Betsy DeVos: Uneducated in Education

Secretary of Education Betsy DeVos speaks at the 2017 Conservative Political Action Conference. DeVos has campaigned for the Republican Party for years using her family money. Her lack of experience has made her a hotly contested appointment. (Michael Vadon)

Secretary of Education Betsy DeVos speaks at the 2017 Conservative Political Action Conference. DeVos has campaigned for the Republican Party for years using her family money. Her lack of experience has made her a hotly contested appointment. (Michael Vadon)

Betsy DeVos has never attended a public school, nor have any of her children. She went to a Christian private school, paid for by her billionaire father, and is now in charge of public education in America.

How did she get her appointment to Secretary of Education? During her confirmation hearings, after questioning from Bernie Sanders (I-Vermont), DeVos admitted that it was “possible” that her family had donated $200 million to the Republican Party. She bought her way into control of the education of American students, and now threatens the futures of the students of America.


DeVos has long been a supporter of school choice programs, namely vouchers. Private school vouchers are a way to allow families to take taxpayer funds and use them to pay for the school of their choice. DeVos believes that this allows parents to choose a better education for their children, and in doing so, will create competition to improve all schools.

But the scores of students who participate in state-level voucher programs disprove this rhetoric. In a 2016 study of Louisiana’s voucher program, students that enrolled in a voucher program fell nearly 50 percent in math achievement and over 15 percent in reading. Instead of focusing on moving students to schools where they will often fail, DeVos should focus on improving the public schools we already have.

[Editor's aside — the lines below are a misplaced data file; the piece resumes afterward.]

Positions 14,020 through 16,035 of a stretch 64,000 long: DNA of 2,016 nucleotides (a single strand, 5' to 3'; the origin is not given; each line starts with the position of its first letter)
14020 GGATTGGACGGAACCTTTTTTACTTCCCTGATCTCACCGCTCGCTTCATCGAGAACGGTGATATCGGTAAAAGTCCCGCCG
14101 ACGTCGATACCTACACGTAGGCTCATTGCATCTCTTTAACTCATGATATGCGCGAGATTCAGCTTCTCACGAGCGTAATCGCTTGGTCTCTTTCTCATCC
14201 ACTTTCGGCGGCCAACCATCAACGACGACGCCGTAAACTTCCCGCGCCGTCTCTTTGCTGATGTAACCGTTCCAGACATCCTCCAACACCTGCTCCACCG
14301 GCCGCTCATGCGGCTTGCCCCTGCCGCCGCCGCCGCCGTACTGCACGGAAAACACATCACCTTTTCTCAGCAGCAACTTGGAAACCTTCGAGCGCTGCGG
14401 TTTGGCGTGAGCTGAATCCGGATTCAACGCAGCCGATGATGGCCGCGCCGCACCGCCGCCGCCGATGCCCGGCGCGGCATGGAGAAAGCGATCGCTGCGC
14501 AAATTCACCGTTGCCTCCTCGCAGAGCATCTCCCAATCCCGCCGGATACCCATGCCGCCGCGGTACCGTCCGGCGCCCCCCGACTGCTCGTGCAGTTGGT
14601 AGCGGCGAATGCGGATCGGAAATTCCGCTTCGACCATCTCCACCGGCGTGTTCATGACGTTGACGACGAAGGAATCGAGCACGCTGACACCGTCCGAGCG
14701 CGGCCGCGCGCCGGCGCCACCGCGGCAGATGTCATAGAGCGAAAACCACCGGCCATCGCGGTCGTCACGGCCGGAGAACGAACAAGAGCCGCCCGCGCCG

However, her decades-long support of these programs dispels any hope that educators may have for a different system. When the voucher program is implemented, every student who leaves public schools and gives their money to a business will have taken that money from the majority of students in this country. Schools like Community High School will not have those funds replaced, and will struggle as a result. The potential of every student will be smited by the choice so many parents – oblivious to the setbacks of millions of underprivileged children – will soon be able to make.

Free Lunches

The students in American public schools may soon face another challenge. Over 20 million kids are sustained through the rigors of school with free lunch every day. For many of these economically challenged children and teens, this may be one of their only meals of the day.

DeVos seems to find this struggle humorous. She, like Trump, has expressed her dislike for the free lunch programs. At the Conservative Political Action Conference, she joked about this serious issue, saying “I pride myself in being…perhaps the first person to tell Bernie Sanders to his face that there is no such thing as a free lunch.”

She may be right. To the government, the lunch may cost $1.50, but to a student in need, it is priceless. The nourishment to get them through the school day is essential, and her joke is staggeringly unamusing and disrespectful to those who benefit from this program.

Religious Schools